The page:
Saturday, January 13, 2018
From The National Law Review:
Late this spring, members of the Michigan House of Representatives introduced House Bill No. 4691, the Michigan Shared Parenting Act. The proposed legislation stands to fundamentally change Michigan's child custody law. Some of the major changes include creating a presumption of joint legal custody and equal parenting time, and reducing the distance a parent may relocate without court permission from the current 100 miles, to 40 miles.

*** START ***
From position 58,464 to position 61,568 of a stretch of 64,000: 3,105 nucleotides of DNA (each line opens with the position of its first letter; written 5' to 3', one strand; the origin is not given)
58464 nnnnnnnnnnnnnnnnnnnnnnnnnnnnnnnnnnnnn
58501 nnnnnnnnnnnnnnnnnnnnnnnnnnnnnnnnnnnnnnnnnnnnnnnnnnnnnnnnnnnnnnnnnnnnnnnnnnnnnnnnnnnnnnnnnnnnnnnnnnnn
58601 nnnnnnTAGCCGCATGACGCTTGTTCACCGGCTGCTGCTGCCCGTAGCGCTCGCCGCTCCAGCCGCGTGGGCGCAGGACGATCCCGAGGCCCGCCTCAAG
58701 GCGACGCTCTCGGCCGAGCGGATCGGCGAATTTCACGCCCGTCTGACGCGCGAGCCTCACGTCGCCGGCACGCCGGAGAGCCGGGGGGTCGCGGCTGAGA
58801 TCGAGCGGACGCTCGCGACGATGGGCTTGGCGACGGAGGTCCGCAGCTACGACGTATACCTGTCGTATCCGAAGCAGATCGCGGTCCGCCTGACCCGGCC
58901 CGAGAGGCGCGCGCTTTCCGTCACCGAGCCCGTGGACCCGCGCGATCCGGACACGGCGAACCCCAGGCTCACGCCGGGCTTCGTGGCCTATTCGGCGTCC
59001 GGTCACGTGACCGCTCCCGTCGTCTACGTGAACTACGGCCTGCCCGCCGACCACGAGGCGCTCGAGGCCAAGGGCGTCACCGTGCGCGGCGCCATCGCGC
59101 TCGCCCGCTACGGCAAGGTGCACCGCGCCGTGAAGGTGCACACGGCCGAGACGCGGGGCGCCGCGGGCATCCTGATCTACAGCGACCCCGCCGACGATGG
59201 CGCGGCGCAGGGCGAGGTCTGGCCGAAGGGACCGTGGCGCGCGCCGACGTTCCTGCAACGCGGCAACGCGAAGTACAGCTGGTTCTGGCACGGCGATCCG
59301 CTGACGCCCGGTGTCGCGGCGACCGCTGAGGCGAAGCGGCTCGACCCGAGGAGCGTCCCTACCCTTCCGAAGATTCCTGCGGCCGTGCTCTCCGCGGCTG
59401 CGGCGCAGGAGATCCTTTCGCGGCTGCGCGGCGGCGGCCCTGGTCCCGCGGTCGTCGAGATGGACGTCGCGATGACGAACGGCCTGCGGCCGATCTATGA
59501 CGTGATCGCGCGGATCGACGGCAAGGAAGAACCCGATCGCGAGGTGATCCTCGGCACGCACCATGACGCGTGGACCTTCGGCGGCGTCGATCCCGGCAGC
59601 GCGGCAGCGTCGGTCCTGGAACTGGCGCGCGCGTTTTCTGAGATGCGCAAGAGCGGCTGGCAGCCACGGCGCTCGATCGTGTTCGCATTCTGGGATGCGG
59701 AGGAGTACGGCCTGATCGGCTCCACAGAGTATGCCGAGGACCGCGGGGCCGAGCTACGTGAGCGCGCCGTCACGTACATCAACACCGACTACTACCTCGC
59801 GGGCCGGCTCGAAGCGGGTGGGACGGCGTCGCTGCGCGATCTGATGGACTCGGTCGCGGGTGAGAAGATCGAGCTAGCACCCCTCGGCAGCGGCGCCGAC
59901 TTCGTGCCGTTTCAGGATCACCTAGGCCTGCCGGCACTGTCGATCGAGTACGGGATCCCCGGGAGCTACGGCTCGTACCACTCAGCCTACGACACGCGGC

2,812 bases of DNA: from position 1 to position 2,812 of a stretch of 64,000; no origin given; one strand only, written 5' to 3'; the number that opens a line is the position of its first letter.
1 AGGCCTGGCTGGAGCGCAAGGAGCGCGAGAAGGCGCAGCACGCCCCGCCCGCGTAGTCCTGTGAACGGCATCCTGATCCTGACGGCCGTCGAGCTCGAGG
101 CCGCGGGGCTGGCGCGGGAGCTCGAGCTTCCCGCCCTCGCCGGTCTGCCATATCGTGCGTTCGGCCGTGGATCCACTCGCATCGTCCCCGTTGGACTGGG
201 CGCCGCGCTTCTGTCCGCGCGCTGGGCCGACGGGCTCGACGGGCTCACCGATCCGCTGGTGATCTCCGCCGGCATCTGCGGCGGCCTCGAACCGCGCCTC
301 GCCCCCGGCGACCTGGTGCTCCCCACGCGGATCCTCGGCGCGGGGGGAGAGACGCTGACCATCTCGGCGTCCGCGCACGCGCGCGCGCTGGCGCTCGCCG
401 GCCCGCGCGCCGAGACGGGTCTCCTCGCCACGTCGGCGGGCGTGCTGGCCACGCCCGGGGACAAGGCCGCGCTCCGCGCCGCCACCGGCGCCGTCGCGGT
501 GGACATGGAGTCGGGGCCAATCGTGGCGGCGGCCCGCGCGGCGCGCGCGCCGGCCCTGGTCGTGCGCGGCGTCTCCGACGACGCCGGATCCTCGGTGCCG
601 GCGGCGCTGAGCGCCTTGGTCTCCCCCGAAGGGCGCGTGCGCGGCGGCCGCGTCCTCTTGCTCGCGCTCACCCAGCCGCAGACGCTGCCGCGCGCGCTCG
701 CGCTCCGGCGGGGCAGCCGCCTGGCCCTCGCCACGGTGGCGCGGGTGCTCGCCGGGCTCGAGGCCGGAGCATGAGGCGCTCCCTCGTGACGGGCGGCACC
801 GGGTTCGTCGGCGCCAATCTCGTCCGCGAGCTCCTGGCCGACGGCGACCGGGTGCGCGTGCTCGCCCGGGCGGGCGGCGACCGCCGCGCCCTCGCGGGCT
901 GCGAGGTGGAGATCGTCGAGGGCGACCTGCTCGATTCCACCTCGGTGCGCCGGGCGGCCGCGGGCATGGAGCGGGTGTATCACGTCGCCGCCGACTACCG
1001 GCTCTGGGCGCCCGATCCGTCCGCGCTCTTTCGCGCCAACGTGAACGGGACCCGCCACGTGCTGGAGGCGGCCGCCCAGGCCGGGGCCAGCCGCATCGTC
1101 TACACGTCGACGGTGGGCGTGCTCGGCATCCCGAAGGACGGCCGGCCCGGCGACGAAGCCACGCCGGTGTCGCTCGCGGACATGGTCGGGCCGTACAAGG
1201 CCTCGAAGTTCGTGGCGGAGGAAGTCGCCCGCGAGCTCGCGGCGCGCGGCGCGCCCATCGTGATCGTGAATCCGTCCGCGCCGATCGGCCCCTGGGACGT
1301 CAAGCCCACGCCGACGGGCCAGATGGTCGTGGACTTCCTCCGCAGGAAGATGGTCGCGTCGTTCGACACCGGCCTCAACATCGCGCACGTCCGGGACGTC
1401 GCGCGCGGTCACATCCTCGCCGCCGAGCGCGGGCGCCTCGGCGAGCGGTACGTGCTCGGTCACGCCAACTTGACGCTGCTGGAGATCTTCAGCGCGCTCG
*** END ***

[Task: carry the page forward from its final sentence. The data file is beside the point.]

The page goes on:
Joint legal custody means that the parents share decision-making authority as to important decisions affecting the child. A legal presumption would require judges to enter an order requiring joint legal custody in all cases, absent one of the parents establishing that a child's health, safety, or well-being would be materially compromised. The current law only requires the court to consider an award of joint custody based upon the best interests of the children. From a practical standpoint, most judges tend to order joint legal custody despite the fact that there is not a legal presumption. However, in cases involving domestic violence, abuse and neglect, judges do not always award joint legal custody.
Read more here.